Agricultural soils should preferentially not be left bare under solar panel structures, because of increased risks of runoff and erosion but, these are only the most severe particular cases among the diverse rain redistribution effects investigated in the present paper. These are possibly described from geometrical arguments for an intuitive overview, suggesting three categories of zones on the ground in the agrivoltaic plots (AVs): (i) the non-impacted zones between panels that receive the same rain amounts as the control site, (ii) the sheltered zones located right under the panels that receive far less rainfall than in the control conditions and (iii) the border zones located where panels discharge the collected rain amounts.

In most cultivated plots, the spatial heterogeneity of rainfall is limited before that of the other determinants of the water budget and crop yield, typically the lateral and vertical variations of soil properties and the non-uniformity of irrigation. Conversely, the presence of solar panels may cause strong spatial heterogeneities possibly compared to that of the water abduction systems used for irrigation, whose efficiency is estimated from the values of a coefficient of uniformity (Burt et al., 1997; Playán and Mateos, 2006; Pereira et al., 2002). This paper therefore aims at characterizing the effective rain distribution in agrivoltaic plots from the calculation of discharge volumes at the outlet of the panels, depending on their tilting angle. Moreover, the procedure applies to mobile panels endowed with 1 degree of freedom, i.e. able to rotate around their support tube according to predefined strategies, which defines and introduces “dynamic agrivoltaism”. Water redistribution in soils is also affected as briefly described here for coherence checks; it is not the main scope of the paper though it is crucial for crop growth and irrigation optimization.

Section 2 describes the experiments conducted on the agrivoltaic plot (Sect. 2.1) and in controlled conditions (Sect. 2.2), also presenting the AVrain model that predicts rain redistribution by the solar panels (Sect. 2.3). Section 3 shows the experimental and modelling results, discussed in Sect. 4. Section 5 gathers the conclusions and openings of this work.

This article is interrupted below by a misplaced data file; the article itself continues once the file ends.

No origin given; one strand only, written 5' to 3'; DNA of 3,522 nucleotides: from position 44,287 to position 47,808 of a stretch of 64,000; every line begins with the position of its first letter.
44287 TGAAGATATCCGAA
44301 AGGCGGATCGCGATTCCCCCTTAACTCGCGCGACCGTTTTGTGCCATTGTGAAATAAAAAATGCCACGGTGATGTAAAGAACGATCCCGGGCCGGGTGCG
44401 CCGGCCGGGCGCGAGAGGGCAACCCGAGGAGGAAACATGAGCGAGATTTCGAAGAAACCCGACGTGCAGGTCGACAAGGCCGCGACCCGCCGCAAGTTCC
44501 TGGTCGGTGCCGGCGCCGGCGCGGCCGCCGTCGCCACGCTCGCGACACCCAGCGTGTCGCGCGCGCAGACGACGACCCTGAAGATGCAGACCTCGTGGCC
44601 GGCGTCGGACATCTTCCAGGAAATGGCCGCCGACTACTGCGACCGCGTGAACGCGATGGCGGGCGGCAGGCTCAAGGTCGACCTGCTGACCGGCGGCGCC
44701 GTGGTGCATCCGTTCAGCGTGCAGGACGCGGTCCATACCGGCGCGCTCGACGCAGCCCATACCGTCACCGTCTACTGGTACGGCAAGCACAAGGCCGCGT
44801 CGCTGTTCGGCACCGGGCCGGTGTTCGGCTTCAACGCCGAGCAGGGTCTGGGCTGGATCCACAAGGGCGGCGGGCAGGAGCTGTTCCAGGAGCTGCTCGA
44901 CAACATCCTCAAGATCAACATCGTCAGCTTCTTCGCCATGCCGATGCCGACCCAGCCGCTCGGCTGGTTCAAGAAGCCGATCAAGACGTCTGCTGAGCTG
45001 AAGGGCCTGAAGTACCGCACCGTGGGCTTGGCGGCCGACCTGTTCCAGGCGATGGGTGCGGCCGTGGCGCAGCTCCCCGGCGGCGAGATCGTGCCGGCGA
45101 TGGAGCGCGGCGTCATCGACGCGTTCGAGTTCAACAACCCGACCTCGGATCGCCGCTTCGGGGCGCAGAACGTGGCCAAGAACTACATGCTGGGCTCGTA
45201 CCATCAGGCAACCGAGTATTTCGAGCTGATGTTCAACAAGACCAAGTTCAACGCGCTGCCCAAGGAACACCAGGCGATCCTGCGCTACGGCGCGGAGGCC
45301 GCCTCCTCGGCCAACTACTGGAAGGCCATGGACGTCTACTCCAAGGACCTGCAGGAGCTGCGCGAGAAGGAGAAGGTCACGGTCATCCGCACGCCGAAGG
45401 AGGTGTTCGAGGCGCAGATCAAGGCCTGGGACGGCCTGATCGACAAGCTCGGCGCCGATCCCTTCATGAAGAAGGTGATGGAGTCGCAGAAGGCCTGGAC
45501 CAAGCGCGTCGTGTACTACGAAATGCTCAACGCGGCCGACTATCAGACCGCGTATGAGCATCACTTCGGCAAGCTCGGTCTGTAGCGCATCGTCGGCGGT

2 Material and methods

## 2.1 Field experiments

### 2.1.1 Agrivoltaic plot

The agrivoltaic plot (AV) located on the experimental domain of Lavalette (Irstea Montpellier: 43.6466 N, 3.8715 E) covers an area of 490 m2 equipped with four rows of quasi-joined agrivoltaic panels (PV) oriented north–south. The rectangular panels are 2 m long and 1 m wide for a total surface coverage of 152 m2. They are elevated at 5 m and part of a metallic structure supported by pillars is separated by 6.4 m, forming square arrays, so as to allow agricultural machinery in the agrivoltaic plot. This coverage corresponds to a “half-density” in comparison with a classical free-standing plant. The tilting angle of the PV may vary between 50 and +50 with reference to the flat, horizontal case. This 1 degree of freedom rotation around the horizontal, transverse axis of the panels is ensured by jacks. These may be controlled for solar tracking during daytime or to obey other user-defined time-variable controls. The measurement campaign spreads from 18 October 2015 to 24 October 2016 and thus covers a full year. It encompasses 41 monitored rain events, 12 of which were recorded with a 1 min time step, among which 11 exhibit complete and reliable sets of data linked to the incoming and redistributed rain amount, as well as to the tilting angle of the panels.

### 2.1.2 Effective rain and soil water content measurements

The monitoring of rain amounts in the AV plot is ensured by a series of 21 collectors of 0.3 m diameter, aligned and joined so as to form a continuous line, centred under a PV row and transverse to it (Fig. 1). In the following, the collectors are termed P01 to P21 from west to east. In addition, P0 indicates the rain amount collected in control conditions, just beside the AV plot. All rain amounts collected are expressed as water depths (with 1 mm=1L m−2). The recordings were made for various angular positions of the PV, either held flat or inclined (± 50) or during time-variable avoidance strategies that mainly consist in minimizing rain interception by the panels by deciding their titling angle based on wind direction. Rain amounts in the nearby control zone are measured with a tipping bucket rain gauge (Young 52203, Campbell Sci.). A wind-vane anemometer (Young 05103-L, Campbell Sci.) allows the recording of the wind direction and velocity.

Figure 1Effective rain and soil water content measurement under solar panels. Red arrows indicate the position of neutron probes, on a line parallel to that of the collectors, 1 m before it. Some of the P01 to P21 collectors have been identified on the picture for clarity.

Soil water content is measured with neutron probes (503DR Hydroprobe, CPN International) until 1 m depth. The soil is predominantly silty and deep. Seven neutron probes were installed at 0.0, 0.5, 1.0 and 3.2 m on both sides of the axis of rotation of the PV row (Fig. 1). Measurements are made once or twice a week on a regular basis but systematically before and after the events.

### 2.1.3 Experiments in controlled conditions